Salmela said the state's first-ever copper mine can provide the kind of jobs that support families and schools on the Iron Rage, which she called a unique and special place in Minnesota.

"We have an appreciation for the great outdoors and small-town life," she said. "Mining jobs and the wages they pay support that way of life."

For Stephanie Dickinson of Aurora, a Minnesota Power employee, the PolyMet copper-nickel mine would mean people could stay on the East Range, buy homes, raise kids and plan for a future in Northeastern Minnesota. Since 2000, when LTV Steel Mining shuttered its taconite mine and processing center in nearby Hoyt Lakes, she said that future has been in doubt.

Even as PolyMet has slowly advanced over the past decade, Dickinson noted, Aurora has contracted, recently losing a drug store and grocery store. She implored the state regulatory agencies to approve the final permits quickly and let the mine open "so that we will no longer be a dying town."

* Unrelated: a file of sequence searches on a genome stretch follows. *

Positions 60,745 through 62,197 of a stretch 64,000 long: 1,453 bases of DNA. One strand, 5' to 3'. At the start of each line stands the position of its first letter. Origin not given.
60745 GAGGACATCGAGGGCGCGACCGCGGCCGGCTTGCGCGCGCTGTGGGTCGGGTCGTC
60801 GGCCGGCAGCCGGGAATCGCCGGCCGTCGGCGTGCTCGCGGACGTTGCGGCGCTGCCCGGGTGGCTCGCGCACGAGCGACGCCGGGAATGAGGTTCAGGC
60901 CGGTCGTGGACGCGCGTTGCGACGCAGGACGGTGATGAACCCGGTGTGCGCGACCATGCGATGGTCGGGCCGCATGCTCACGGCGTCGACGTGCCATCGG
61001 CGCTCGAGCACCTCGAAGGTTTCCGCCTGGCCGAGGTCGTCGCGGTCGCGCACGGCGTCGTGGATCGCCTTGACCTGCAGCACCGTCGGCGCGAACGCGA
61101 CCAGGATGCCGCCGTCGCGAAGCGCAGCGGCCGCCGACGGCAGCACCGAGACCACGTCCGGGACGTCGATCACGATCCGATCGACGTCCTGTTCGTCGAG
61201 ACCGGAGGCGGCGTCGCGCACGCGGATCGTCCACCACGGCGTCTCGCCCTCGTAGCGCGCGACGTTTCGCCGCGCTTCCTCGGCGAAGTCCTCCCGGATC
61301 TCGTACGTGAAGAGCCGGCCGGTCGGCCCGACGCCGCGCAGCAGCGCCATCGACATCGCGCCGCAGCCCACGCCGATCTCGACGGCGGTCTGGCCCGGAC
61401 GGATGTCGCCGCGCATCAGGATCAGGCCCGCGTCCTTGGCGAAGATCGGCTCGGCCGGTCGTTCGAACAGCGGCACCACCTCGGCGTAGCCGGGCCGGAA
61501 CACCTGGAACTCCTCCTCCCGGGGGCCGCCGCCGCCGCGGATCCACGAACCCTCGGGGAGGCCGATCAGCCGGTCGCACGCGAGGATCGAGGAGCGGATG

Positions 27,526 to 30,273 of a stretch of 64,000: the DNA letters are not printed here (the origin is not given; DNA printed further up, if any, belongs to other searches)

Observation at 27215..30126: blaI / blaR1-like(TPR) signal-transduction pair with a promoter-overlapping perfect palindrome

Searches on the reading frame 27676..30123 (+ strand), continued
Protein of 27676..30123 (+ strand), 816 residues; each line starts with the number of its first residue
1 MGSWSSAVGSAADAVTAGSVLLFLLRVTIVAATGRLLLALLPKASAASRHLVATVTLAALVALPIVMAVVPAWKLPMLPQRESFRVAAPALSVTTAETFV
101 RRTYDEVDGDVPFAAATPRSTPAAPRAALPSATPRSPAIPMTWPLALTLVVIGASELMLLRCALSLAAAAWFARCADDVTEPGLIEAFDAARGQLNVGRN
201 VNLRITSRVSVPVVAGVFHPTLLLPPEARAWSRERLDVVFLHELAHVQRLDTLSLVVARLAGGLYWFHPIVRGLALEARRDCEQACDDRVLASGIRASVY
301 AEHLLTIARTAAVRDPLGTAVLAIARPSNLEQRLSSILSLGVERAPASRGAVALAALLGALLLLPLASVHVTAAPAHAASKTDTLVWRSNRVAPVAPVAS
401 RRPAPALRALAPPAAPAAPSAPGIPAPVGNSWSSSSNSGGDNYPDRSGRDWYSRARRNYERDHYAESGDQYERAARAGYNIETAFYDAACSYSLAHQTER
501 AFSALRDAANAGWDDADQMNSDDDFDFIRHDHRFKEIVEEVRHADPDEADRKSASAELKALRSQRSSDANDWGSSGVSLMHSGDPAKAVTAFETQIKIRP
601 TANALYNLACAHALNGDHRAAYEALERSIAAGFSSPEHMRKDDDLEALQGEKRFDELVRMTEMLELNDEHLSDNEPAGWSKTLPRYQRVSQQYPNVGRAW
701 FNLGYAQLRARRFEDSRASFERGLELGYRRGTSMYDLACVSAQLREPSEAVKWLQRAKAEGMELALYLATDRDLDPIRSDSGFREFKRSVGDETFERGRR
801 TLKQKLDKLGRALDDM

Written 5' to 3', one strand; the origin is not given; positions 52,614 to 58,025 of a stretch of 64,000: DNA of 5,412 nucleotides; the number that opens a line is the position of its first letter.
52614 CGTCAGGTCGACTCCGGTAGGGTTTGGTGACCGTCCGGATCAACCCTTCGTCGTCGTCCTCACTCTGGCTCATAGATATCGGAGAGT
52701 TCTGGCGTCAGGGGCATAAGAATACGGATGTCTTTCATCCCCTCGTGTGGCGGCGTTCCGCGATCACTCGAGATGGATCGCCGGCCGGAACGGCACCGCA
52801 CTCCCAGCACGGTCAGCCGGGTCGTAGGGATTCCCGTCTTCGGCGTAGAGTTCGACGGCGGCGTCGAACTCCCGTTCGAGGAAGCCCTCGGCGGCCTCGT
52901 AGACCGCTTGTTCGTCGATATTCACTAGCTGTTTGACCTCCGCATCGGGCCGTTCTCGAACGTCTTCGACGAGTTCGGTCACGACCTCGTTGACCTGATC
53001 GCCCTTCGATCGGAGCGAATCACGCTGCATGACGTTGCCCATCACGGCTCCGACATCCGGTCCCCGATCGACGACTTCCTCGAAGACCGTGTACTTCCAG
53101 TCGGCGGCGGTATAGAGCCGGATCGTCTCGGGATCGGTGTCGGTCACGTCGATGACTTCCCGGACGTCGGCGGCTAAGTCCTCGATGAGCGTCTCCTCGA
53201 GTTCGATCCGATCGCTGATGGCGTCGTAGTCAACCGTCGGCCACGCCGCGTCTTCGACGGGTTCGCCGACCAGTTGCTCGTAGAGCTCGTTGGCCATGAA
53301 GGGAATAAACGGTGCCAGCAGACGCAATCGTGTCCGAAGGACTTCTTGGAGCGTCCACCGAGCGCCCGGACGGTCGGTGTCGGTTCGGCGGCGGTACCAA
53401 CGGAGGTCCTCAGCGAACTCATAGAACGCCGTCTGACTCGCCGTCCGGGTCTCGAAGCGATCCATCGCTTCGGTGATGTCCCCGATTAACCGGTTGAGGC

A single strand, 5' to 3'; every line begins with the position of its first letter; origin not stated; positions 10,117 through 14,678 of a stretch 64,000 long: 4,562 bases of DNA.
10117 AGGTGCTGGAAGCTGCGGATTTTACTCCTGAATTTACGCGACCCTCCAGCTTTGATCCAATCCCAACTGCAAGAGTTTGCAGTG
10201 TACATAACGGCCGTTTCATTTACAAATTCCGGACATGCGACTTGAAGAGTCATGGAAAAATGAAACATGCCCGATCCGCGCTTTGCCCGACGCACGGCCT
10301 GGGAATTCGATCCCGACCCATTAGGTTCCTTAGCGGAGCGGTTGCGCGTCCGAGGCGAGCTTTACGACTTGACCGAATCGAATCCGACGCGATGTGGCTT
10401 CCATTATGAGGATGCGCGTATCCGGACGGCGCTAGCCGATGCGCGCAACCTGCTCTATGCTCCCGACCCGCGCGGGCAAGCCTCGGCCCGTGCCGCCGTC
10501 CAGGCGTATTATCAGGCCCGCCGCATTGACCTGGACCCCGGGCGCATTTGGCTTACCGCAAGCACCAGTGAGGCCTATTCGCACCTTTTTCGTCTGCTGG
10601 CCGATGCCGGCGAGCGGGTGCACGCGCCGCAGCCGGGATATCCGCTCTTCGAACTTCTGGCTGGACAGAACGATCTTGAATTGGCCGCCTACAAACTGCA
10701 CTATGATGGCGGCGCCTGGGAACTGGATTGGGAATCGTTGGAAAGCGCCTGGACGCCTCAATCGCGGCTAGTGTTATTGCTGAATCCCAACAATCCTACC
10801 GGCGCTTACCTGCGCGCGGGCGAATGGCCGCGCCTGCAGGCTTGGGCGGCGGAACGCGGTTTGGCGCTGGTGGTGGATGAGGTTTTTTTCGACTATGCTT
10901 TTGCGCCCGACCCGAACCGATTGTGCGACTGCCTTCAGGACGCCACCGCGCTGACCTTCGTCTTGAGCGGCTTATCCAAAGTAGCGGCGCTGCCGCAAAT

Salmela and Dickinson were among about 450 people who attended the meeting — most wearing a Go PolyMet hat or button — sponsored by the Minnesota Department of Natural Resources and Pollution Control Agency, the first of two open-house and public input sessions to take comments on draft operating permits they have released for PolyMet Mining Corp.

The primary DNR permit would govern PolyMet's plan to mine the land, process the ore and ultimately reclaim the site. The PCA permits dictate how the company will control air and water pollution at the proposed open-pit mine near Babbitt and processing plant near Hoyt Lakes.

The agencies released the draft permits last month, signaling the company's plans appeared to comply with state and federal regulations.

After the agencies review public comments this spring, final permits for the projected $650 million project could be issued later this year, with construction set to follow. The company hopes to be mining and processing copper, nickel, platinum and other valuable metals by 2020.